The Madison City Council unanimously amended and passed a resolution Tuesday condemning President Donald Trump’s recent executive orders and reaffirming the city as an opening and welcoming place.

Twenty community members from a variety of backgrounds spoke in support of the resolution at the meeting and more than 50 community members came to show their support, Ald. Mike Verveer, District 4, said.

Community members spoke to the council for an hour, discussing their fears and how this resolution may help ease them.

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Madison resident Luis Montoto spoke to the council regarding his experience of being pulled over by the police in McFarland. He said he was profiled by the police officer when he was asked if his ID was real.

Montoto said he was born and raised in Texas before coming to Wisconsin and is a U.S. citizen.

Montoto said he was profiled again when, in a visit with one of his senators at his own office, the senator called him an immigrant.

“He calls me an immigrant,” Montoto said. “Sitting in my office, with the American flag behind me and all the [Dallas] Cowboys stuff. It’s unfortunate that I have to say this, but it happens.”

Because of incidents like these, Montoto said Madison needs to send a message that they are an inclusive city.

Another Madison resident, Diego Campoverde, said he believes passing the resolution sends a strong message to immigrant communities and communities of color, seeing as how this is a time of “fear and uncertainty” for them.

Laura Minero, an undocumented Ph.D. student of counseling psychology at the University of Wisconsin, said passing the resolution sends a message that people like her are actually members of the community.

“We need to start by standing up and fighting for the rights of the people who contribute to your children, to your families — who service you,” Minero said.

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Ald. Marsha Rummel, District 6, said the council received many requests after Trump was elected president for Madison to become a sanctuary city. The council does not have control of everything, she added, but there are ways they can make changes.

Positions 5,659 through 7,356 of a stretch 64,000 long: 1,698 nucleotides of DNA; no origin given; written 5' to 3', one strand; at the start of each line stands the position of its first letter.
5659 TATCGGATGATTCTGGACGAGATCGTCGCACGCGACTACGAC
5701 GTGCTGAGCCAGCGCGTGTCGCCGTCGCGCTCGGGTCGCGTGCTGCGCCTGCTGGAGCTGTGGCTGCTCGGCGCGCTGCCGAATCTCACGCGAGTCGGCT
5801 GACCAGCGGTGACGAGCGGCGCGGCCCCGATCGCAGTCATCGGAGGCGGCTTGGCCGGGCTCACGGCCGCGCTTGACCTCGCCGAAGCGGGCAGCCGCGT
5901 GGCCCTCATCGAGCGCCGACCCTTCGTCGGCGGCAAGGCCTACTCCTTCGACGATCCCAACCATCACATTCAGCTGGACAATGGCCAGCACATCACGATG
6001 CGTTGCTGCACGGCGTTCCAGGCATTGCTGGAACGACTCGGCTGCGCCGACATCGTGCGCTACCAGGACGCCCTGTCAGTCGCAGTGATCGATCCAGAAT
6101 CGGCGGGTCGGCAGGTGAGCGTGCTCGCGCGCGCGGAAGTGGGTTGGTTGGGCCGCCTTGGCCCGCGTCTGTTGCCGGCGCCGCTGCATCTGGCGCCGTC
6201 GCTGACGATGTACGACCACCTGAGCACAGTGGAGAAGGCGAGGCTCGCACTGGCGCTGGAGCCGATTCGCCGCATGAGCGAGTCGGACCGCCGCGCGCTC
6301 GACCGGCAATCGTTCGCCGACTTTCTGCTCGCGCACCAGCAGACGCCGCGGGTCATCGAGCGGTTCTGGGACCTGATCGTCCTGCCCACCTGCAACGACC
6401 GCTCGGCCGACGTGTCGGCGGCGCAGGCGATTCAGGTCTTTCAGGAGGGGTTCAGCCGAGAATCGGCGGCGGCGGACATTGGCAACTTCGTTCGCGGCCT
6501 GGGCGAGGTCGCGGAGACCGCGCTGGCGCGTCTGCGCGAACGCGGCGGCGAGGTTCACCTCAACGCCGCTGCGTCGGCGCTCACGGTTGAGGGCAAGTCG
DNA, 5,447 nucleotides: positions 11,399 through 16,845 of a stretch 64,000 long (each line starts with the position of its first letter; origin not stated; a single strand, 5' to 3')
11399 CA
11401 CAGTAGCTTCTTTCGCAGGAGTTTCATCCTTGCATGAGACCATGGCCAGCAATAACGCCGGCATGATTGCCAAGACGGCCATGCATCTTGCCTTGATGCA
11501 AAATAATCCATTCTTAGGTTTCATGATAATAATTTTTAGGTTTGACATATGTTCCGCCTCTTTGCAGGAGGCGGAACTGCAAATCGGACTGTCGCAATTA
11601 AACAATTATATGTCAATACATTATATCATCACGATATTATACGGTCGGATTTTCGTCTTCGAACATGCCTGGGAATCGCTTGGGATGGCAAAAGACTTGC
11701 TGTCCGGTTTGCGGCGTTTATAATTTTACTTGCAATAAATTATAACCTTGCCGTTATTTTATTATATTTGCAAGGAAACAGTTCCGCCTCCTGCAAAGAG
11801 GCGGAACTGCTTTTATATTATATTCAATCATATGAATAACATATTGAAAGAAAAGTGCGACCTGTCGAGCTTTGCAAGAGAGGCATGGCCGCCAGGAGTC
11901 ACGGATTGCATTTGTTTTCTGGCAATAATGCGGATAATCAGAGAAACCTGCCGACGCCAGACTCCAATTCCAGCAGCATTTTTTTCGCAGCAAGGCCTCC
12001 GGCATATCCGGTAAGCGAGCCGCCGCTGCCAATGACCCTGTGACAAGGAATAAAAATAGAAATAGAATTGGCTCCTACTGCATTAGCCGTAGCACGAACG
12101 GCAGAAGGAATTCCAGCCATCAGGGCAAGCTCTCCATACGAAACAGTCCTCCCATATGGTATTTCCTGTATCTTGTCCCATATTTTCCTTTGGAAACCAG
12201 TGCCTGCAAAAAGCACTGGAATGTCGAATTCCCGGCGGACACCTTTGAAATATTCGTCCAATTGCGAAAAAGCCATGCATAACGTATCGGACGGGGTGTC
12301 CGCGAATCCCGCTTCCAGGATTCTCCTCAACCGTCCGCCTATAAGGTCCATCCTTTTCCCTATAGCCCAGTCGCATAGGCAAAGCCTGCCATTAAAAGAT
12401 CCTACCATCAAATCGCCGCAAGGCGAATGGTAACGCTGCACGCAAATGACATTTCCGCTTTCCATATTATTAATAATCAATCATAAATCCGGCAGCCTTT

Working with the Dane County sheriff to get on the same page regarding immigration status is one way the council can work to achieve change, Rummel said.

There is a large amount of fear in communities across Madison, Ald. Samba Baldeh, District 17, said. Being an immigrant, he added, he understands these fear.

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Baldeh proposed an amendment to the resolution which would make city libraries designated safe spaces and replace the original wording, which only made one room in the City-County Building a safe space.

Initially, the council voted down the proposal.

After much debate, however, the council proposed an amendment which would create a safe space in both the City-Council Building as well as the libraries.

“What kind of world are we going to leave behind and what is our future going to look like?” Ald. Tim Gruber, District 11, said. “It’s really up to us right now to make that change, to make that difference, so that we have this welcoming and open, inclusive city that we desire.”